Monday 14 October 2019

The dumb phone revolution

As more and more consumers ditch the smartphone for old-school alternatives, Tanya Sweeney wonders if this tech trend is part of a wider backlash

See you on the flip side: Rihanna has reverted back to an old-school flip phone
See you on the flip side: Rihanna has reverted back to an old-school flip phone

Tanya Sweeney

A couple of years ago, the Nokia 'brick' - a 90s rite of passage if ever there was one - was fated for a life in kitschy museums.

And for a good few years, a phone free of apps, social media and a decent camera seemed about as useful as a handbrake on a canoe.

Yet with smartphones taking over our work and home lives, ye olde-styley phone - the sort that only sends and receives phonecalls or texts - is making a rather unexpected comeback. And this comeback is all the more expedited with some fervent celebrity fans.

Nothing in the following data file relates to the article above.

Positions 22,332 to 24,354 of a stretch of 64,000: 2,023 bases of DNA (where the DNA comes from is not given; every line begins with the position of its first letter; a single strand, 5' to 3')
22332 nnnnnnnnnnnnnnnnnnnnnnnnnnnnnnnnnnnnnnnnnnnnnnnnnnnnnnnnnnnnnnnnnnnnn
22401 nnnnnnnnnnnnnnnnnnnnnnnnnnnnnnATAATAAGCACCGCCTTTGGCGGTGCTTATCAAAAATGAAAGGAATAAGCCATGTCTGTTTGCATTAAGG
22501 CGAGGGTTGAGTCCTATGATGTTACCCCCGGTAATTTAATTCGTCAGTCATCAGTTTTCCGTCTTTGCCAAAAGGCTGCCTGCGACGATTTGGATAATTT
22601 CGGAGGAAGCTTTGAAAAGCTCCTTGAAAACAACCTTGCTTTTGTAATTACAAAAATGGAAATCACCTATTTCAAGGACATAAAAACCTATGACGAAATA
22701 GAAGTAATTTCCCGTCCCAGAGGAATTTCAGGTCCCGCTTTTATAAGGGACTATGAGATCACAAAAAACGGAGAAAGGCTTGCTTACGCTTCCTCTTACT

Ryan Tubridy was first out of the traps with his announcement that he was ditching his smartphone for something a little less complicated. In doing so, he likened smartphones to "the new smoking".

"I wasn't going to have no phone at all, that's stupid - that's just not going to happen," he explained at the time.

"I was 'off smartphones' for a month and I thought, 'I can go back on it now'," he added. "I transferred the sim card into the iPhone and it lit up and I went, 'Oh, the noise, the noise, the white noise!' I knew there were hundreds of people in it tugging [at me] and I just thought, 'It's like Vegas in my hand - it's just vulgar and loud and irritating and fine for a weekend' but I quietly took the sim card out and put it back into my little dumb phone.

Ryan Tubridy was first out of the traps with his announcement that he was ditching his smartphone for something a little less complicated.